One piece missing. It is a short book, so there could always be more you could add. However, one piece that seems to be missing is the interaction with culture. This book dealt more with friends or those attending church, what about engaging culture?   Chapter 5 just needed to be a little longer.

The Grade: A-

Everyone I’ve talked to said this is a must read on the topic of homosexuality. As I said before, this book is written by a man who has dealt with this issue in their own life, and comes to the table with elements that have come out his own personal journey. He truly had to believe what he writes, because it affects his life choices. Additionally, the depth of spiritual insight on the subject was eye-opening. Worth the quick read.


Tagged , , , , , , , , , ,

Youth Curriculum Review Series (Cont.) – 2013-14 Edition

Curriculum Review: Sticky Faith by Dr. Kara Powell & Brad Griffin (Zondervan Press)SONY DSC

The Good:

Creativity. The creativity has to be the first thing that stands out to me. You can tell right off the bat that the writers have experience in youth ministry. This is not purely a lecture series, but an interactive teaching approach that is easy for the teacher to use. The illustrations were dynamite, and I was rarely disappointed in the variety.

Purpose. The premise falls in line with my youth ministry philosophy. As it says in Colossians 1:23, the goal in youth ministry should be: lead teenagers to a faith that lasts, that continues, and in this case, that sticks. With so many students leaving church following graduation, there must be something that we could present to our departing seniors that will help change the trend. This curriculum aims to buck the trend, and point the students towards a faith that isn’t tied to youth group.

Easy to Use. No matter the experience level of the teacher, this curriculum was pretty easy to use. Sure, there was study involved, but even if a parent wanted to use this with their upper-classmen, it could happen.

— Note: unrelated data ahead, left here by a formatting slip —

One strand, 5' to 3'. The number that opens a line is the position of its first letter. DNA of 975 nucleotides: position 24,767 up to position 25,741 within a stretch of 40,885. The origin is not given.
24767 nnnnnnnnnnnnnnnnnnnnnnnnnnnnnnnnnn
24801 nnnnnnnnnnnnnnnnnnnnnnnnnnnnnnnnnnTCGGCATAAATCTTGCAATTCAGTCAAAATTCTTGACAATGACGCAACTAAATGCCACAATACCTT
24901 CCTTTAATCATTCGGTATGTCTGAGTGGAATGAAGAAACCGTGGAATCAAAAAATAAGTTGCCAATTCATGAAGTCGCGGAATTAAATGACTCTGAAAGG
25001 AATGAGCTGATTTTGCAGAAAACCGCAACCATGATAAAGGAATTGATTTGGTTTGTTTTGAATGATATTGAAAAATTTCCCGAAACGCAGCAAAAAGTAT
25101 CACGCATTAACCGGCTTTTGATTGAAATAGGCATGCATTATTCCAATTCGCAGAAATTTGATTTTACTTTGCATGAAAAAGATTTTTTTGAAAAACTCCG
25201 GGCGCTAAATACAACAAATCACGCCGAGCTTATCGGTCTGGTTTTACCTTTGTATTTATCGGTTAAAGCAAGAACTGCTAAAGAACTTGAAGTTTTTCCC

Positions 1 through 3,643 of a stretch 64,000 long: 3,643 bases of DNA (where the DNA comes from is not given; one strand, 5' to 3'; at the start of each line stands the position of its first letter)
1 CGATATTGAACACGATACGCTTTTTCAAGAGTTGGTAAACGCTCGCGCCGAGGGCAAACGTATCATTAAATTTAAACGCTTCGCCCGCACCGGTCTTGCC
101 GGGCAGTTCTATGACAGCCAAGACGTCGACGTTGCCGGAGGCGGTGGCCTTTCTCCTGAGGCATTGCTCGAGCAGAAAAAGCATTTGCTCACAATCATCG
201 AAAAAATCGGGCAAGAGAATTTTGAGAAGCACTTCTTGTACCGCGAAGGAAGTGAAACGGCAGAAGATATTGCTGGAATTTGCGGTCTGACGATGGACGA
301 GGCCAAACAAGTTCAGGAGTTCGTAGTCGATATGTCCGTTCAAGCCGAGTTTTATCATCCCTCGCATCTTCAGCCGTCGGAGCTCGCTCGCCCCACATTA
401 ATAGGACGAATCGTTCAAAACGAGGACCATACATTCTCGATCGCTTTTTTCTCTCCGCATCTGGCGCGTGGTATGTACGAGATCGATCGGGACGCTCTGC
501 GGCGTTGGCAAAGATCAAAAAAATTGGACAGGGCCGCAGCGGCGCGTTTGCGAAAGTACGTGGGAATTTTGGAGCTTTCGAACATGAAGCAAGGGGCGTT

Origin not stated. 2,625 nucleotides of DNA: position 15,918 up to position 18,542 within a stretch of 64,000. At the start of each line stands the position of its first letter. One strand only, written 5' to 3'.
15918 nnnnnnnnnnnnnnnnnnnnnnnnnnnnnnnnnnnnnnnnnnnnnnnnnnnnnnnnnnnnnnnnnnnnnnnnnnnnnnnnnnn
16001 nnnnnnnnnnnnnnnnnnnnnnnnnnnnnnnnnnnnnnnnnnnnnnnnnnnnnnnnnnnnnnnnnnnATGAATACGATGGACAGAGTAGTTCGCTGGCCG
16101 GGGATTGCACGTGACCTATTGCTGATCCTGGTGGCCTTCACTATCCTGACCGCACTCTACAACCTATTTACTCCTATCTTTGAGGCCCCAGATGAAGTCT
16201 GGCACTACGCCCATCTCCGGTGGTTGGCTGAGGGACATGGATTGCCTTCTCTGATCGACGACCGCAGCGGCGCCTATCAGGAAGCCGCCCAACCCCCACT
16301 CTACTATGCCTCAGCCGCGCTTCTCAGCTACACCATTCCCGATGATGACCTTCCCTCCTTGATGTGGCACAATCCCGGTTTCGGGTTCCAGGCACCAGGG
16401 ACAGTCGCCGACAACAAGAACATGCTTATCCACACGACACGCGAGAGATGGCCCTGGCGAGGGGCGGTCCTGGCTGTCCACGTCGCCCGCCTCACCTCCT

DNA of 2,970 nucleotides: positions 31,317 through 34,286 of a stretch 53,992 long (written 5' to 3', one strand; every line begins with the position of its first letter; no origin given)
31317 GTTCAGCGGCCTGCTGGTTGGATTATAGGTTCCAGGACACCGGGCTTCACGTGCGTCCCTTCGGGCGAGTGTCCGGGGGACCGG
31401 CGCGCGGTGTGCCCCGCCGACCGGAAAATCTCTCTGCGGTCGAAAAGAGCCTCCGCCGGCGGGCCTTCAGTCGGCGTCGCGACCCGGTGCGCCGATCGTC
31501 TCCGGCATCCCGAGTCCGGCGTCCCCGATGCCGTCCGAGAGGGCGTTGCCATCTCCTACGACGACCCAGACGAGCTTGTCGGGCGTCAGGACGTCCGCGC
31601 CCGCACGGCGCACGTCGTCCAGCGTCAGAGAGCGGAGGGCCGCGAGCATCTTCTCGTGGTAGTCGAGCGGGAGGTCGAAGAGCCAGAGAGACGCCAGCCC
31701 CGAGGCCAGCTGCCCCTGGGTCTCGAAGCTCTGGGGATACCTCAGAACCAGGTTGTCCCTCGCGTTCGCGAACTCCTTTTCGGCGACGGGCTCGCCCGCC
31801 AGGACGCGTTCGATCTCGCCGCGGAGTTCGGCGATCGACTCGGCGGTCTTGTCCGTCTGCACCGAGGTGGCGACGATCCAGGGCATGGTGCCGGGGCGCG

The Bad:

The video clips. I wasn’t too impressed with the content of the clips, and was even concerned at some of the wording for young Christians. Be careful, and do not feel pressured to use the clips. At times they add to the teaching, and other times they are simply not needed.

Activities. Some of the activities or worship practices were out of my comfort zone. It’s good to have creativity, but again, don’t feel pressured in doing something that may cause more confusion than growth. This was rare in the series, but it did appear.

The Grade: B

The variety and ease of use allowed this to be a positive grade. There were some flaws, and the spiritual depth needed an extra boost every now and then, but for the most part, I enjoyed the series. In fact, I was able to use this material for a transition class where I combined junior high, high school, & young adults. Very few curricula could ever be that versatile.

The curriculum did its job in providing valuable lessons for the senior to transition into adult life. It’s an important enough venture to look into this curriculum for a number of reasons: very few curricula out there like this, the epidemic of seniors leaving church after graduation, and the importance of the topics covered. Just those few reasons alone should encourage you to take a look.

Tagged , , , , , , , , , , , , , , ,

Stuff Christian Singles Hear

It is both hilarious and painful to hear at the same time, because many of us, including myself have had these said to us. Singles are a special part of the church, and I know each church can do a better job of making them feel welcome, comfortable, connected, and needed in the Body of Christ.

Tagged , , , , , , , ,